The final community literacy project I conducted as a secondary teacher was an inquiry into poverty and hunger in Hamilton County, Nebraska. This project was inspired by a colleague who taught history, when she asked me, “What can we do to help the Food Pantry because they are low on food donations?” I posed this question to my English IV students and they took it up by first defining poverty and hunger and explored data for Hamilton County, Nebraska, and several major cities in the USA. Students formulated their own questions to ask before field trips to the Food Pantry and the hospital auxiliary thrift store. They asked questions of representatives of the ministerial association, the backpack program, and Habitat for Humanity. The result of their inquiry produced informational flyers and videos advocating for support of the non-profit organizations that assist citizens who are experiencing hunger or poverty.
In 2013, I left the secondary classroom and began my career at Missouri State University; one of the main reasons I chose this university is its public affairs mission. The public affairs mission has three pillars: ethical leadership, cultural competence, and community engagement. The goals of community engagement are for students to recognize the importance of contributing their knowledge and experiences to their own community and the broader society as well as the importance of scientific principles in the generation of sound public policy. Faculty are encouraged at every turn to include service learning into their courses’ curriculum. For me, this meant nurturing and guiding future and current teachers of language arts into awareness of place-conscious education principles and their focus upon community literacy through student activism.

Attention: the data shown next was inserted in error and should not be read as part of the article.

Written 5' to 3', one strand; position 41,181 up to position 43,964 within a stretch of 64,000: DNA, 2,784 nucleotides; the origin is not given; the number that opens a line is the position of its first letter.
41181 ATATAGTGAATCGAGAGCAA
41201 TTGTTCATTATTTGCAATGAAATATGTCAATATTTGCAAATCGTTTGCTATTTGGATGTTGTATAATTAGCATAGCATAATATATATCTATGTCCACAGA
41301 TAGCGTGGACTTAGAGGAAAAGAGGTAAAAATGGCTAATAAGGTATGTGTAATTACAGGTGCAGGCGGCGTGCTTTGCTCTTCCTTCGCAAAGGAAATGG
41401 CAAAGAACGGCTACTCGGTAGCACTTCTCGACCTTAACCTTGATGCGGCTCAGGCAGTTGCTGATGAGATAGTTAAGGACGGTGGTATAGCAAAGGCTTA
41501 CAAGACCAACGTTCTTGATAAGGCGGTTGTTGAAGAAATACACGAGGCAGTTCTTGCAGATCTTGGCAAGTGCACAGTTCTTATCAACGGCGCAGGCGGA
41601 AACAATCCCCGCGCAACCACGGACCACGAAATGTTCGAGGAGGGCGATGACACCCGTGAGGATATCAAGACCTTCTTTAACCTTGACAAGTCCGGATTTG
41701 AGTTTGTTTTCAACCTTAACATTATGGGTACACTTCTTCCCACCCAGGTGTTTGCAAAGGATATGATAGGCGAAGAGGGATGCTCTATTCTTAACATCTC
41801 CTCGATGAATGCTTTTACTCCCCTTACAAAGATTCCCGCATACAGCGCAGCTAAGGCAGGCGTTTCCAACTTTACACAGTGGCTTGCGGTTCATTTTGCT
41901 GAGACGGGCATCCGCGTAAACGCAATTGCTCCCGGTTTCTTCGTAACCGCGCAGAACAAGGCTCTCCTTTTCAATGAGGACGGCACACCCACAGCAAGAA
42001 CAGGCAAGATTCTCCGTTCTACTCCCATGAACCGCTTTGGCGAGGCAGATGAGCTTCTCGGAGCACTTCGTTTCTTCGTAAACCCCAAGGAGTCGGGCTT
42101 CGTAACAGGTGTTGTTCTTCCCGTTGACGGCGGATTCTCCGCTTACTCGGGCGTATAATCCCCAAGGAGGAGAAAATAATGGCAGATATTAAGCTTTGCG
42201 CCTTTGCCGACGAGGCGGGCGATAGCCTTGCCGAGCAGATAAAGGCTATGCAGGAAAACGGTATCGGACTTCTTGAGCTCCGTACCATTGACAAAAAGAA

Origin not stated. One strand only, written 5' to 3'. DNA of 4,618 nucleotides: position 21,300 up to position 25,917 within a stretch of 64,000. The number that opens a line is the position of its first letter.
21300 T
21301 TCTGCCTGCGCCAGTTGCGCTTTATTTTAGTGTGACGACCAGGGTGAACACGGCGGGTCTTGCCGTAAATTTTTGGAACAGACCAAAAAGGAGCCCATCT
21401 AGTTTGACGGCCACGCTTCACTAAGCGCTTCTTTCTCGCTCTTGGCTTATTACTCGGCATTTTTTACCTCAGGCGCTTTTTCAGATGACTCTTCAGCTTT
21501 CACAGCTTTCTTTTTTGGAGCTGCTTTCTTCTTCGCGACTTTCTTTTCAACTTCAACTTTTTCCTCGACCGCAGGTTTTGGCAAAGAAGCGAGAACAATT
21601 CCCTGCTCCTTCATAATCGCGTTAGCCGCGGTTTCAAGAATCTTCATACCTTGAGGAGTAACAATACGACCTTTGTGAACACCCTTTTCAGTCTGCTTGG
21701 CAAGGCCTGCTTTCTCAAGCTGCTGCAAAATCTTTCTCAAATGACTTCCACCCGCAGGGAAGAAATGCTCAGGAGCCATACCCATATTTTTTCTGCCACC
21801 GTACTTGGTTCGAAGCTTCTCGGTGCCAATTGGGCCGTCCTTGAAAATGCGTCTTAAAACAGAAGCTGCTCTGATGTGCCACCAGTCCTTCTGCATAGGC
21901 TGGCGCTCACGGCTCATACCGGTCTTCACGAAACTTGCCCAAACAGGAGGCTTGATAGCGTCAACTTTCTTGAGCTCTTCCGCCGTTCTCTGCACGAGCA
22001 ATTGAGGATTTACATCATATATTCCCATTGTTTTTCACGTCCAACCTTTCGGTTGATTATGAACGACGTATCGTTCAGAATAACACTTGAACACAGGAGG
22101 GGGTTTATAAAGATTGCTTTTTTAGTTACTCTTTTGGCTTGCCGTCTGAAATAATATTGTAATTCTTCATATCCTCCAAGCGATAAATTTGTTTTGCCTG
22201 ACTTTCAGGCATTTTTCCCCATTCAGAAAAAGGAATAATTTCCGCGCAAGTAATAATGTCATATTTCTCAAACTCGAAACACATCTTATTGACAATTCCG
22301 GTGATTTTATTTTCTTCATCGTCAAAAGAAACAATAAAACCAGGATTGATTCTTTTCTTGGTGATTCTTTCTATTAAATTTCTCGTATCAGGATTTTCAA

In courses focused upon place conscious reading and writing and teacher leadership, students in English education have heard community leaders speak about teacher agency and advocacy, (including a former state senator/teacher), community literacy projects, and issues of social justice. Over the past four years, teachers in surrounding communities have learned about resources available to them in Springfield by attending field trips to the Springfield Art Museum, the Springfield Conservation Nature Center, the History Museum on the Square and Rare Breed Youth Outreach Center, that offers an array of services starting with the Street Outreach Program with the goal of getting at-risk and homeless youth into their Outreach Center to build a positive relationship and provide basic needs. As a teacher of teacher, my most important goal is transfer—helping these teachers conceptualize and then enact place conscious education in their own classrooms and communities. Often, future and current teachers are focused upon English/language arts content, that is, the business of teaching the literature canon and limited genres of writing to meet the mandated statewide standards and subsequent assessments. The act of enacting a place conscious curriculum is activist. If we care about issues of equity and diversity and justice in our classrooms, place consciousness is a means to differentiate instruction in powerful ways beyond a standard curriculum. One key of this pedagogy of place is that it can and does meet many of the national and statewide standards and contextualizes them in experiential ways as students work with citizens in their communities.